Monkwearmouth’s place in history goes far beyond that of its seaside neighbours. This northern part of Sunderland has a key place in British history and western Europe, for it was here in Anglo-Saxon times that art, culture and music thrived in what was then a cultural centre of European significance. Here was a monastery, that partly survives today in the form of the 1,338 year-old church of St Peter overlooking the mouth of the River Wear. Here resided the Sunderland-born Bede, the Venerable first historian of England and a man of such learning that he was perhaps the most famous man in Europe in his time. St Peter’s was home to one of Europe’s greatest libraries in Anglo-Saxon times and along with its daughter monastery at Jarrow was the place where Bede and his contemporaries produced remarkable works of art and learning that were in demand across the continent.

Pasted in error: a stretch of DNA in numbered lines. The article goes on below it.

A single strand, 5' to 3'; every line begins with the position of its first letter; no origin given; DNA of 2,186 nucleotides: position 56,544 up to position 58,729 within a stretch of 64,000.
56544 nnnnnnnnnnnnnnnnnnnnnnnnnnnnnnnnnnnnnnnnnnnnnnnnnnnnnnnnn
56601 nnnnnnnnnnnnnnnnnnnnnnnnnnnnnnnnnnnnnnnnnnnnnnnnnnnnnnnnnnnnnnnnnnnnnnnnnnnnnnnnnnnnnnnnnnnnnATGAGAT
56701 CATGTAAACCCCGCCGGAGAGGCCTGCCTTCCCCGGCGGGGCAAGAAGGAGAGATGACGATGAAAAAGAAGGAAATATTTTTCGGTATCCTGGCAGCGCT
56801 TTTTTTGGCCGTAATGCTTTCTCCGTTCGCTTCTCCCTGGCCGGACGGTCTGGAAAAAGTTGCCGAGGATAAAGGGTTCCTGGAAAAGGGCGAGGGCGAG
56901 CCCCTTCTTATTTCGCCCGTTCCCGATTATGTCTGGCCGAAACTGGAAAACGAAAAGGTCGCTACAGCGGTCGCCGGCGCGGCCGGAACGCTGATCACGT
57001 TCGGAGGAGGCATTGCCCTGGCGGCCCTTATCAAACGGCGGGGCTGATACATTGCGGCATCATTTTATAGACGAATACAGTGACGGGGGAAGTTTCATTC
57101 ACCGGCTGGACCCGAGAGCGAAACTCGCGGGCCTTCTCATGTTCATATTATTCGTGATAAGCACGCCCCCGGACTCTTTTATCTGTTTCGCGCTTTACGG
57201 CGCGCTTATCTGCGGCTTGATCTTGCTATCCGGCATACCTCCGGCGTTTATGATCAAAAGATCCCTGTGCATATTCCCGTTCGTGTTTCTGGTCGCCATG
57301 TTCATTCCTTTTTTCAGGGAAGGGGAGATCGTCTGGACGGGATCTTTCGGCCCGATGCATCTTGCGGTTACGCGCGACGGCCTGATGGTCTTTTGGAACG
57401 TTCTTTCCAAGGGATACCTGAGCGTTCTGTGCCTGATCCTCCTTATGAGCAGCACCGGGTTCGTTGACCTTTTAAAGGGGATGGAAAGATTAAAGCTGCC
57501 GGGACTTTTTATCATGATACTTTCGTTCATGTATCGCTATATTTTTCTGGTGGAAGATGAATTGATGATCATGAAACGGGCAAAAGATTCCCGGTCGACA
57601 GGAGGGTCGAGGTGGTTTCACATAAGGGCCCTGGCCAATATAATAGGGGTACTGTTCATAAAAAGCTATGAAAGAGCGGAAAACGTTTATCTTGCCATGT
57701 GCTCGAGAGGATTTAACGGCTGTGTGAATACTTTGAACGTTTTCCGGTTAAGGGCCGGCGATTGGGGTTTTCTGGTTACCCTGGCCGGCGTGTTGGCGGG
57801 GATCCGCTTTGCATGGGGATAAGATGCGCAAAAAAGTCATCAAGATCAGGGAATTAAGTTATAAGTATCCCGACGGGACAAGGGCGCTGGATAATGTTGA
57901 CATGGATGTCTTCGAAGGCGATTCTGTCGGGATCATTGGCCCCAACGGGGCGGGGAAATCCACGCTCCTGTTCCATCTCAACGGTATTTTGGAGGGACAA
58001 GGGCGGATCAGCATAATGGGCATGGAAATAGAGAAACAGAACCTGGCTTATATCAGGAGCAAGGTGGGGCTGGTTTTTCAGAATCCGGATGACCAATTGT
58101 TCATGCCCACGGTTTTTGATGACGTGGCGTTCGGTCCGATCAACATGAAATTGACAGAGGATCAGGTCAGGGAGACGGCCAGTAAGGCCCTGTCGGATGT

It was at St Peter’s that the Codex Amiatinus or Wearmouth Bible, an ancient book described by some experts as the finest book in the world was produced. A facsimile may be seen in Sunderland’s museum but the original is housed in Florence. It is nothing less than the version of the Bible used by the pope. Such was the importance of Monkwearmouth and Jarrow that Sir Timothy Eden, historian and elder brother of the Prime Minister Anthony Eden once remarked that around these two communities ‘all the light and learning of England was to revolve, and not just England, but of the whole of Europe, during one of the darkest periods in the history of man.’
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